It’s relatively easy to get plenty of vitamin K1 via your diet, especially if you eat leafy green vegetables.
There’s another form of vitamin K, however, known as vitamin K2, or menaquinone, and this is made from bacteria in your intestines (as well as found in certain foods, such as fermented foods). Unlike vitamin K1, vitamin K2 appears to have multiple roles in your body, including supporting heart health, calcium regulation, healthy arteries and more.
80 Percent May be Deficient in Vitamin K2, Putting Their Health at Risk
Vitamin K2 is sometimes referred to as the ‘forgotten nutrient’ because, according to Dr. Kate Rheaume-Bleue, author of “Vitamin K2 and the Calcium Paradox,” up to 80 percent of Americans may not get enough vitamin K2 in their diets. This may set the stage for bone problems, heart disease or stroke in part because the calcium in your body is not being ‘directed’ to the proper locations.
Instead of going to your bones, for instance, without adequate vitamin K2 calcium may deposit in your arteries, leading to atherosclerosis. According to Dr. Rheaume-Bleue:[i]
“While millions of people take calcium and Vitamin D supplements thinking they’re helping their bones, the truth is, without the addition of Vitamin K2, such a health regimen could prove dangerous. Without Vitamin K2, the body cannot direct calcium to the bones where it’s needed; instead, the calcium resides in soft tissue (like the arteries)–leading to a combination of osteoporosis and atherosclerosis, or the dreaded “calcium paradox.””
In fact, research shows that in people taking either vitamin D alone or vitamin D plus vitamin K2 (as the form menaquinone-7, or MK-7), those taking the K2 had a slower progression of coronary artery calcification,[ii] which may be important for lowering your risk of heart problems.
Vitamin K2 Fights Inflammation, Supports Bone Health and More
One of the most exciting revelations about vitamin K2 is its potential role in fighting inflammation, which is at the root of many chronic diseases, including heart disease. Recent research presented at the 13th International Nutrition and Diagnostics Conference found that vitamin K2 as MK-7 “prevents inflammation by inhibiting pro-inflammatory markers produced by white blood cells (monocytes).”[iii]
The researchers in that study underscored the finding’s potential importance for bone and heart health, and again pointed out that much of the general population is likely lacking in this ‘forgotten’ nutrient …
“Cardiovascular disease and osteoporosis are major age-related health conditions characterized by chronic inflammation. The nutritional insufficiency of vitamin K2, particularly menaquinone-7, emerges as one of the underlying causes of progressive deterioration of cardiovascular and bone health.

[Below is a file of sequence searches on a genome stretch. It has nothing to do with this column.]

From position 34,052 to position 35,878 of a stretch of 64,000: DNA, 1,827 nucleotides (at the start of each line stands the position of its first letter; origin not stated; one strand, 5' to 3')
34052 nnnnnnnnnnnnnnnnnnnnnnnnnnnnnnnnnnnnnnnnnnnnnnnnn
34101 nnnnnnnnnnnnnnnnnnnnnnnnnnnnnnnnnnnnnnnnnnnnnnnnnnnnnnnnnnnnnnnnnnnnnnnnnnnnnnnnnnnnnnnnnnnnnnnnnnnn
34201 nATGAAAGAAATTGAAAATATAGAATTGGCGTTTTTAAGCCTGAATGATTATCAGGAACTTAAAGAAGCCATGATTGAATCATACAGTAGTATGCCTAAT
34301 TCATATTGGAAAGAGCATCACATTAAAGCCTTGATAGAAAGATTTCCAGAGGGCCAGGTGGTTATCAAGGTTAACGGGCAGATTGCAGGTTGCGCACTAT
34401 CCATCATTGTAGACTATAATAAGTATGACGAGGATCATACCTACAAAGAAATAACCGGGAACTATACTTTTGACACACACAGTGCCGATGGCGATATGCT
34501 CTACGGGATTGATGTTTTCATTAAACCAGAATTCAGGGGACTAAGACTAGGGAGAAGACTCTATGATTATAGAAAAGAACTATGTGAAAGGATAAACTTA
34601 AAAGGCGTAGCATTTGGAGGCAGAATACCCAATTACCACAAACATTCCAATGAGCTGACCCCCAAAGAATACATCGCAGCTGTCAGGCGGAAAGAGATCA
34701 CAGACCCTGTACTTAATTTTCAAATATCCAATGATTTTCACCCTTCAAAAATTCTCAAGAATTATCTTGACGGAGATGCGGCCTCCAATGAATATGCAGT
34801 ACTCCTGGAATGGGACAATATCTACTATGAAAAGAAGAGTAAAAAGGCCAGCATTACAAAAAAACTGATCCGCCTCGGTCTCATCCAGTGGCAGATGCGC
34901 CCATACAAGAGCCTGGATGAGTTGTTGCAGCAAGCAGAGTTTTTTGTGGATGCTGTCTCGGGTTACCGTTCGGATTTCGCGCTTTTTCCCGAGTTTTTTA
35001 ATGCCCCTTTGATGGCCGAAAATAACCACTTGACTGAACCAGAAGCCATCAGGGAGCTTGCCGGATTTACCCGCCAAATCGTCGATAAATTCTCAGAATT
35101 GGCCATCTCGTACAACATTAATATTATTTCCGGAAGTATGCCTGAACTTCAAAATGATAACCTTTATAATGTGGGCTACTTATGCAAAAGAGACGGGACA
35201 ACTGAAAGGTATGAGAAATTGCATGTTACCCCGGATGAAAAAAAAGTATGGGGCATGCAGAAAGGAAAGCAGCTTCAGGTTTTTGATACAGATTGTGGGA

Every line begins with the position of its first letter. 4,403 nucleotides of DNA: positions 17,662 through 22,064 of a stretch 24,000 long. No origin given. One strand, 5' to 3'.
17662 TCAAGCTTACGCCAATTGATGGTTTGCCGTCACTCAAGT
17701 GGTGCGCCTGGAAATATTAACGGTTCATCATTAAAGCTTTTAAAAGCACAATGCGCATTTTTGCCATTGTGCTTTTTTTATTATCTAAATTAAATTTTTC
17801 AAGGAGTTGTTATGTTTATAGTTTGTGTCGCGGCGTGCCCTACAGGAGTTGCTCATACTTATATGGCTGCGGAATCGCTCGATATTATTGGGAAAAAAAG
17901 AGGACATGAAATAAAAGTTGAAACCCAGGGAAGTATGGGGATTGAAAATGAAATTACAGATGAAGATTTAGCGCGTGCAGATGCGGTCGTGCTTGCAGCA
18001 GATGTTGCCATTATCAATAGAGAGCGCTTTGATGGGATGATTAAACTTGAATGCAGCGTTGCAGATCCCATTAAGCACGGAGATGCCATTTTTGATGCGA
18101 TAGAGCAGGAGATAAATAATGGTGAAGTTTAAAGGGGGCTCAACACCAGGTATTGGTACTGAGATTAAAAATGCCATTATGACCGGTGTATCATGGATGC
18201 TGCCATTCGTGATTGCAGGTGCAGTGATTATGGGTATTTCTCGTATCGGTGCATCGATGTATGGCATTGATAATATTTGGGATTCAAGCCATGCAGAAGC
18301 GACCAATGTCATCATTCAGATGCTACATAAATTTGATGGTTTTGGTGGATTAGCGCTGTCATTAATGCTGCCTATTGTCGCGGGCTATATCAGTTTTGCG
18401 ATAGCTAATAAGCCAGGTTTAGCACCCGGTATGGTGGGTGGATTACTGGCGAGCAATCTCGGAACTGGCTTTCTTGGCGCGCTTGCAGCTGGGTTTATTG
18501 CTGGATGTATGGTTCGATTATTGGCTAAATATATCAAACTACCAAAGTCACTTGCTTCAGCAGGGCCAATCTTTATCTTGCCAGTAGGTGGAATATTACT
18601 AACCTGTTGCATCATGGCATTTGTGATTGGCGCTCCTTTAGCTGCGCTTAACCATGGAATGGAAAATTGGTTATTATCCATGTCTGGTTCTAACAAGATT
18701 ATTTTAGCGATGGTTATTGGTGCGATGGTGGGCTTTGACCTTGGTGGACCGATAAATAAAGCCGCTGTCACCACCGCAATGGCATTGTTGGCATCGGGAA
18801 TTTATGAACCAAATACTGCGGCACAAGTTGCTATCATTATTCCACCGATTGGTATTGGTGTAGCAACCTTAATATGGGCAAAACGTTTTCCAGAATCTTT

Our study may provide an additional explanation on the role of inflammation and preventing inflammation with vitamin K2 as an important mechanism of this re-emerging vitamin in sustaining health and preventing disease.
… We know that in Western populations, most people do not obtain enough due to modern diet. Our food is increasingly deficient in vitamin K2 in particular, and up to 98% of the general healthy population may be vitamin K2 insufficient with long-term detrimental impact on bone and cardiovascular health.”
In post-menopausal women, another study found that elevated intake of vitamin K2 lowered the risk of coronary heart disease — a benefit that was not associated with vitamin K1 intake.[iv]
Other research has shown that vitamin K2 may potentially have anti-cancer effects, with some research supporting its use for a reduced risk of liver cancer,[v] and enhanced survival,[vi] as well as a potential protective role in lymphoma.[vii]
How to Increase Vitamin K2 in Your Diet
Vitamin K2 is found primarily in animal foods like meat, poultry, eggs, butter and cheese. The MK-7 form, in particular, which many studies have highlighted as the ‘superstar’ among vitamin K varieties, is found in fermented foods such as natto (fermented soy) or cheeses, especially Brie and Gouda.
MK-7 is highly bioavailable and well absorbed by the body, making it a preferred source for increasing your vitamin K levels.[viii]
Vitamin K2 for Your Joints?
While vitamin K1 goes to your liver once ingested, vitamin K2 goes to your blood vessels, bones and tissues, hinting at its body-wide role in optimal health.
You might be surprised to learn that vitamin K2 may even play a role in joint health, as arthritis — one of the top causes of joint pain in the United States — may occur because inflammatory cytokines destroy joint cartilage and synovial fluid.
Not only has vitamin K2 been shown to have anti-inflammatory properties, as mentioned above, but it’s also known to induce apoptosis (cell death) of rheumatoid arthritis (RA) synovial cells and decrease disease activity in RA patients.
This is one of the reasons why we’ve included vitamin K2 (as MK-7) in every serving of Super Joint Support. If you have joint pain or want to protect your joints (and bones) as you age, include more fermented foods in your diet and also try K2-enriched Super Joint Support (which also contains 12 additional ingredients to improve joint function and pain).